The Let’s Encrypt security standard will begin issuing free certificates under general availability from the middle of September as part of a major cross-industry effort to help create a more secure web.
Let’s Encrypt officially launched in October 2014 with backing from numerous technology firms and organistaions, including Cisco, Akamai, Mozilla and the Electronic Frontier Foundation (EFF).
The purpose of the standard is to create a system to issue free certificates for the Secure Sockets Layer/Transfer Layer Security (SSL/TLS) protocols used by websites and other services to encrypt data in an easy to deploy manner.
Let’s Encrypt has now given more insight into these plans, revealing on a blog post that the first certificate would be issued from the week of 27 July, while general availability will begin the week commencing 14 September.
Josh Aas, executive director of the Internet Security Research Group (ISRG) which oversees Let's Encrypt, explained that the issue of the certificates would be tightly controlled to ensure the initial launch is secure and goes smoothly.
“We will issue the first end entity certificates under our root under tightly controlled circumstances. No cross-signature will be in place yet, so the certificates will not validate unless our root is installed in client software,” he noted.
“As we approach general availability we will issue more and more certificates, but only for a pre-approved set of domains. This limited issuance period will give us time to further ensure that our systems are secure, compliant, and scalable.”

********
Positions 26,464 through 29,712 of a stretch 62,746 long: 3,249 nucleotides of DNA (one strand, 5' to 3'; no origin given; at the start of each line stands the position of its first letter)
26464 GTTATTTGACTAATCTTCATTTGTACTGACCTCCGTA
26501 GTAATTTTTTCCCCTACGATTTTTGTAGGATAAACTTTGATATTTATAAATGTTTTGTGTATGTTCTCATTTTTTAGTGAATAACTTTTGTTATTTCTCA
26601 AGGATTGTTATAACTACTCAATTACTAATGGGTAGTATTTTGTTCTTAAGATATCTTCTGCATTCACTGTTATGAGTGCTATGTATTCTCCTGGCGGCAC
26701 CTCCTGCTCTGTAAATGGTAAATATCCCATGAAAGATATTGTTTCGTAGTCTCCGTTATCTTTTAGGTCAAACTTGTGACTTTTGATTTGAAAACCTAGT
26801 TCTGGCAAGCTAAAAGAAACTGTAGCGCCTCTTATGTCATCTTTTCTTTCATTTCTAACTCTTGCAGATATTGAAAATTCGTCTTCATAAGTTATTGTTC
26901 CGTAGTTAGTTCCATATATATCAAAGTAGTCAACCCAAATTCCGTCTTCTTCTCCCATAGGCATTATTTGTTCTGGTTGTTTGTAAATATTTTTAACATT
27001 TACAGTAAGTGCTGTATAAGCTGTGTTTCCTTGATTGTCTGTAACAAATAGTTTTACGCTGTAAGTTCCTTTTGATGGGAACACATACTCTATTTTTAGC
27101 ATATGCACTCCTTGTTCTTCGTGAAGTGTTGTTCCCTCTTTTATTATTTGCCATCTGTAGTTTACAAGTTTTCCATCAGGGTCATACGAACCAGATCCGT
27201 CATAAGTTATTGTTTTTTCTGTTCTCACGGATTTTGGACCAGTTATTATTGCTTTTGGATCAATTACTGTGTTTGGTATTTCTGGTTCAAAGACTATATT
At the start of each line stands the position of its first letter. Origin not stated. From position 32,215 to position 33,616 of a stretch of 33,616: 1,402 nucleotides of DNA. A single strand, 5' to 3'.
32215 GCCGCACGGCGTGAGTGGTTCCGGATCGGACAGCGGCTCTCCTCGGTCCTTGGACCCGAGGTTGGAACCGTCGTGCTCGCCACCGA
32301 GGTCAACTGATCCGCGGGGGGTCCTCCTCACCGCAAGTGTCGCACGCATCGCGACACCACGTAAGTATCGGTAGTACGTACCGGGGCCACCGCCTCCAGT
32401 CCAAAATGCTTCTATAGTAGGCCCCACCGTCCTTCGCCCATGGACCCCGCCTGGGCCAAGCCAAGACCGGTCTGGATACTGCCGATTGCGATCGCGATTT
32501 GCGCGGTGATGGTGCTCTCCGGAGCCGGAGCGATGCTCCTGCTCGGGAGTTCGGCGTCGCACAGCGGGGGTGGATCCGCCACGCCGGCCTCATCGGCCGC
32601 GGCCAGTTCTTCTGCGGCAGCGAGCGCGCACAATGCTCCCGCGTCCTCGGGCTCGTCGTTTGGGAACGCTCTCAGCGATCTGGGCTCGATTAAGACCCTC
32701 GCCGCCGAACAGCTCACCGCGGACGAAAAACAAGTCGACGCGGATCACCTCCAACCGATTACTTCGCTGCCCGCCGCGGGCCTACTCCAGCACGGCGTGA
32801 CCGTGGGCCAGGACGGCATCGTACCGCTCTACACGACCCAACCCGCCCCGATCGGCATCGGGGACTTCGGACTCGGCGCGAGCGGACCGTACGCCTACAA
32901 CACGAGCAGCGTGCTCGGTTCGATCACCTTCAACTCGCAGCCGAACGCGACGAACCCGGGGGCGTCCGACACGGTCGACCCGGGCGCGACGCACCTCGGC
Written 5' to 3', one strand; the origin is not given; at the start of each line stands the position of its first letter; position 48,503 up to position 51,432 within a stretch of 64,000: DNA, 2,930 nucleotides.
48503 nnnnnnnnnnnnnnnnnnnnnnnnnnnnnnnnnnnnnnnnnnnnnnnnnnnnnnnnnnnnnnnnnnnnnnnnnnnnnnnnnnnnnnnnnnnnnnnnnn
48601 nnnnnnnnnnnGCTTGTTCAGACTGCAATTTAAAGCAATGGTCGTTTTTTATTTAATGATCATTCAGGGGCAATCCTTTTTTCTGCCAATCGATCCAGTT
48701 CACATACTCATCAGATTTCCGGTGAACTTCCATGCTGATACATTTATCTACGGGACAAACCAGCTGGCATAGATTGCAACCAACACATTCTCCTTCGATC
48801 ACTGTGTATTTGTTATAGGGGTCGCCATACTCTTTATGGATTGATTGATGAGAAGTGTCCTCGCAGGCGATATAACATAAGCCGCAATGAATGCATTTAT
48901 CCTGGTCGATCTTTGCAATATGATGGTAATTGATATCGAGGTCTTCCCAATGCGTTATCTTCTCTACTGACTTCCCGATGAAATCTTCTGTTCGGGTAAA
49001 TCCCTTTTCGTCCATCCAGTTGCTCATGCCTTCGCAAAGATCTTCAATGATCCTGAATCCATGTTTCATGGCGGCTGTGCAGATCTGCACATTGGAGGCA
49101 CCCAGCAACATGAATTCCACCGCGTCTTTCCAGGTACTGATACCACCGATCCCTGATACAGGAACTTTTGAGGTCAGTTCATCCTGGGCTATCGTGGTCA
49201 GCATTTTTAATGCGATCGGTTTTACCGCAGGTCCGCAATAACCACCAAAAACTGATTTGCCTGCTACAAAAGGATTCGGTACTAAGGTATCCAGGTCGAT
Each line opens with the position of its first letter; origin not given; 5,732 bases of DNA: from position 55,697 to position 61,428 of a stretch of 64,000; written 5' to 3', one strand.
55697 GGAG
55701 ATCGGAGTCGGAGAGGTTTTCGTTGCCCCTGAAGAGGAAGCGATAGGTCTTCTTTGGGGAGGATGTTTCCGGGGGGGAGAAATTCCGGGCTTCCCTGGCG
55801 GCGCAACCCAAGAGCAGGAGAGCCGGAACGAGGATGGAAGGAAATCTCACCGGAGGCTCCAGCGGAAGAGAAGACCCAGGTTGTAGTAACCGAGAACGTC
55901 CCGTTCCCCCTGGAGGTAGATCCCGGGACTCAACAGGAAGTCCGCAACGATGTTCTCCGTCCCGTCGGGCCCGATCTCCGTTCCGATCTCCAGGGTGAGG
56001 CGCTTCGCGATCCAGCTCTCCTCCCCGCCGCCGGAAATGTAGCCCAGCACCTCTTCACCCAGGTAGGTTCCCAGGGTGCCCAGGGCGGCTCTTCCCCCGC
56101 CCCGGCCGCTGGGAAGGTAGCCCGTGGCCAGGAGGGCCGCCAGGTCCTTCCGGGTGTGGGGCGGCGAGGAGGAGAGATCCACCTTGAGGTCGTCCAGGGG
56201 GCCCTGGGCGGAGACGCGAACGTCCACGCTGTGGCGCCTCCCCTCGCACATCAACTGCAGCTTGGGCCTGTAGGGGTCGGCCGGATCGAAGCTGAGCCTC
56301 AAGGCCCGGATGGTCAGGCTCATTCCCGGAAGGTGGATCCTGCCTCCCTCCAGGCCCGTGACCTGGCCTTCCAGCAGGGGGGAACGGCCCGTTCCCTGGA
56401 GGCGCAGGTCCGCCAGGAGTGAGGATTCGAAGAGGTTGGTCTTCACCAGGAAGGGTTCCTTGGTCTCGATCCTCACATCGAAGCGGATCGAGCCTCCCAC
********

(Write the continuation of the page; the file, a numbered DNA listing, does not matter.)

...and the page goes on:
The move towards general availability received a warm welcome across the web, with numerous posts on Twitter noting the importance of the Let's Encrypt effort.
I seriously cannot overstate how important Let's Encrypt is to the future of the internet.— Noah Kantrowitz (@kantrn) June 17, 2015
Woooop, Let's Encrypt has announced a launch schedule! Encrypt all the things!! https://t.co/VYVBF7xi8K— Alison Macrina (@flexlibris) June 16, 2015
Let’s Encrypt launch date is 14th September! Just 3 months until free widely available SSL. Huzzah! https://t.co/ZHcnAlmKPf— Tom Moitié (@tmoitie) June 17, 2015
The speed of the rollout was touted by Aas as a major achievement, noting it had taken just 11 months to arrive at a date for general availability.
“If we stay true to the schedule outlined above we will have built an innovative CA [certificate authority], capable of operating at internet scale and without cutting corners, in just 11 months," he said.
"That’s quite a feat, given all that’s involved, and a testament to the skill and dedication of our staff, partners, sponsors and contributors.”
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